It’s become almost a cliche to say it, but the fact remains: cyber risks change rapidly. New vulnerabilities emerge, new attack types come into fashion, and IT systems constantly grow and mutate within organizations.
This makes it a distinct challenge for everyone in insurance, from brokers to underwriters to reinsurers, to figure out the best approach to analyzing, mitigating, and insuring cyber risk. The best we can do is recognize trends as they develop, and work to predict and prepare for what’s to come -- that’s why we gathered some thoughts from insurance and cybersecurity veterans, from Corvus and elsewhere, and shared where they see trends moving in cyber in 2020.
Prediction #1: Ransomware Will Menace More Industries and Smaller Organizations
Could we start the list with any other topic? Ransomware ruled the headlines in cybersecurity in 2019. To many in insurance, it felt like the sudden onset of an attacking style that, while not new, had never been so prevalent. In 2020, there are no signs of reining in the threat.
John Farley, Managing Director of the Cyber Liability practice at Gallagher, sees the lay of the land this way:
“In 2019 we saw cyber criminals use ransomware to expand their attack surface to a wide range of industries. Ransomware attacks impacted hospitals who could not efficiently treat patients, municipalities were unable to provide important public services, manufacturers halted production and schools closed their doors. Ransom payments reached multi-six figure amounts which was unthinkable just a few years ago. This has proven to be a lucrative business for hackers, and for that reason I expect it to persist in 2020.”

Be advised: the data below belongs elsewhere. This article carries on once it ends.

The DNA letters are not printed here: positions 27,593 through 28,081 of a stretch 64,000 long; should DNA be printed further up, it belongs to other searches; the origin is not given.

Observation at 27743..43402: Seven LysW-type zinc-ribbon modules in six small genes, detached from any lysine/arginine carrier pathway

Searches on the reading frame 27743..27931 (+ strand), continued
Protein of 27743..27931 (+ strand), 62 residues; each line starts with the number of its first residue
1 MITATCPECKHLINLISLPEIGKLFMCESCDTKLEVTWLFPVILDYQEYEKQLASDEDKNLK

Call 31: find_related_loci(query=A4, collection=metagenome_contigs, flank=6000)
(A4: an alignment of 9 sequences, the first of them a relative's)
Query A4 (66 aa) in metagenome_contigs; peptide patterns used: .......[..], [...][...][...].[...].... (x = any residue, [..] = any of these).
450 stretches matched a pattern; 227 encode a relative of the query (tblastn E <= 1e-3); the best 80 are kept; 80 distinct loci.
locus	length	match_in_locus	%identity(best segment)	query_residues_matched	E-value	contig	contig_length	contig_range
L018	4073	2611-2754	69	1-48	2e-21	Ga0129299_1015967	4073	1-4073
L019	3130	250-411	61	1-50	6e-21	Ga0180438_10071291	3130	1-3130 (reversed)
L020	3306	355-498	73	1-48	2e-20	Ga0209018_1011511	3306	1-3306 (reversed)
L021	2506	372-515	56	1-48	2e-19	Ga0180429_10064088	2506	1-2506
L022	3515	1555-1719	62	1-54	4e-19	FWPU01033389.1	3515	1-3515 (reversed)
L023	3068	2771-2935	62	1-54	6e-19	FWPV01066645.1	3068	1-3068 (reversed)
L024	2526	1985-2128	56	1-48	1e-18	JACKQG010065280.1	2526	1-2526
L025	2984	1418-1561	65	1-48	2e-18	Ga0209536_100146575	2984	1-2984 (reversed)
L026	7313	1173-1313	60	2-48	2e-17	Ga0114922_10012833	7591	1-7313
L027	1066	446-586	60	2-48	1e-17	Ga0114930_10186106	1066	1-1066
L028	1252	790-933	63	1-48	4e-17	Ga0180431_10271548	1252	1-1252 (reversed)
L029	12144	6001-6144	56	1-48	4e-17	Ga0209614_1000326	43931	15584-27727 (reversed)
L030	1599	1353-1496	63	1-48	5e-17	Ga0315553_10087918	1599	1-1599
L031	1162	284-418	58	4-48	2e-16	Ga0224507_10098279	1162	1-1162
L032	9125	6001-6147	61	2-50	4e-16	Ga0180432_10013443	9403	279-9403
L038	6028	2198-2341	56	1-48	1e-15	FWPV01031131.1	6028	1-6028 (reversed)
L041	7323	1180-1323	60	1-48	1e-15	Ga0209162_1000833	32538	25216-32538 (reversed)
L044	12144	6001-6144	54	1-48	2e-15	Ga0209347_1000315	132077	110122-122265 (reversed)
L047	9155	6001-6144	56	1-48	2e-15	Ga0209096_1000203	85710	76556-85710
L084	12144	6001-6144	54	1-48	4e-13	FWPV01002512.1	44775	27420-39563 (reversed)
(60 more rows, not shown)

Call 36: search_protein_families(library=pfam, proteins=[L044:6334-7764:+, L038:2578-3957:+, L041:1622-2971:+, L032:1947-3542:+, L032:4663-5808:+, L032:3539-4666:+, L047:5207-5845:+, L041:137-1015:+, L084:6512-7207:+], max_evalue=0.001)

Security expert and Co-Founder of SideChannelSec, Brian Haugli, adds that he foresees an expansion of ransomware attacks “specifically into companies and organizations lower in the supply chains.” He advises brokers working in cyber liability to:
“Keep an eye on more local governments, smaller healthcare providers, such as dentists, doctors, nursing homes, and other professional practices -- these all have less mature security and high reliance on their data being available, which makes them prime targets for hackers to push ransomware and expect a payout.”
With an increase in activity, expect organizations to ramp up efforts to mitigate the impact of ransomware. Mike Karbassi, Corvus Head of Cyber Underwriting, says he expects organizations to establish processes to “more frequently back up sensitive data stored on their servers, create network redundancy, and regularly patch out-of-date software.” He also believes:
“We’ll continue to see the uptake of cyber liability policies, particularly as existing policyholders look for more sophisticated coverage that ensures the best defense for ransomware. Organizations will seek more comprehensive cyber insurance policies that indemnify the organization for first party losses and third party claims stemming from a cyber extortion threat.”
Prediction #2: Carriers (and Brokers) Will Finally Be Forced to Reckon With “Silent Cyber”